Today, I celebrated International Women’s Day by visiting Kinuko Laskey. Even though she moved on from this existence on November 3, 2004, I feel her presence and fierce courage every time I stop by her memorial sculpture situated in Seaforth Peace Park, Vancouver. The noise of traffic ebbs and flows in the background, yet there is a quiet solitude that welcomes those who pass by.
Kinuko Laskey’s journey was not for the faint of heart. She was a “hibakusha”, the Japanese word to describe the victims of the 1945 atomic bombings of Hiroshima and Nagasaki. Despite her physical injuries, she believed that peace was the only pathway for humanity.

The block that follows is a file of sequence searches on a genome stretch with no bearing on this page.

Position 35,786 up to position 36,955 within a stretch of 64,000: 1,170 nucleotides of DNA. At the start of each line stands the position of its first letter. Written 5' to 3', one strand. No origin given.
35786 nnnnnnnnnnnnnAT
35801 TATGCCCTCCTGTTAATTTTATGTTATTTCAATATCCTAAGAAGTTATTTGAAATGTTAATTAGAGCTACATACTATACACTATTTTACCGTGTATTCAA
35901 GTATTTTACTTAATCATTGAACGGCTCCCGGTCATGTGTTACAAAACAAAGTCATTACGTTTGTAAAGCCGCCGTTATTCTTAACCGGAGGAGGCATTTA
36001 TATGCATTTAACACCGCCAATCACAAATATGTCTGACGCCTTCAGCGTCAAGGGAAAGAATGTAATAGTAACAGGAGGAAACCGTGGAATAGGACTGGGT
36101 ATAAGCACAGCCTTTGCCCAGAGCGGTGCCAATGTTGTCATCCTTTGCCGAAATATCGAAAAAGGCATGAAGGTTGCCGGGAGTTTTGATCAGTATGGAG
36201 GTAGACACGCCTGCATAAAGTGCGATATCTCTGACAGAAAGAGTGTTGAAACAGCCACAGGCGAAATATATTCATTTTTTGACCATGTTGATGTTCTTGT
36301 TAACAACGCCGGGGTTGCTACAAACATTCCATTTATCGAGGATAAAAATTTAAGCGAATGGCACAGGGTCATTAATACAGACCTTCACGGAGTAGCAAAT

March 22, 1929 – November 03, 2004
(text on sculpture)
Kinuko Laskey was a sixteen-year-old student nurse who survived the atomic bombing of Hiroshima. She moved to Vancouver in 1953. For many years she was unable to speak of her experience. In 1982 she broke her silence and began what became a lifelong work as a peace educator and activist. This bust honours Kinuko’s life and her work.
Sponsor: Vancouver and District Labour Council is proud to dedicate this monument to Kinuko Laskey’s memory
Sculptor: Keith Shields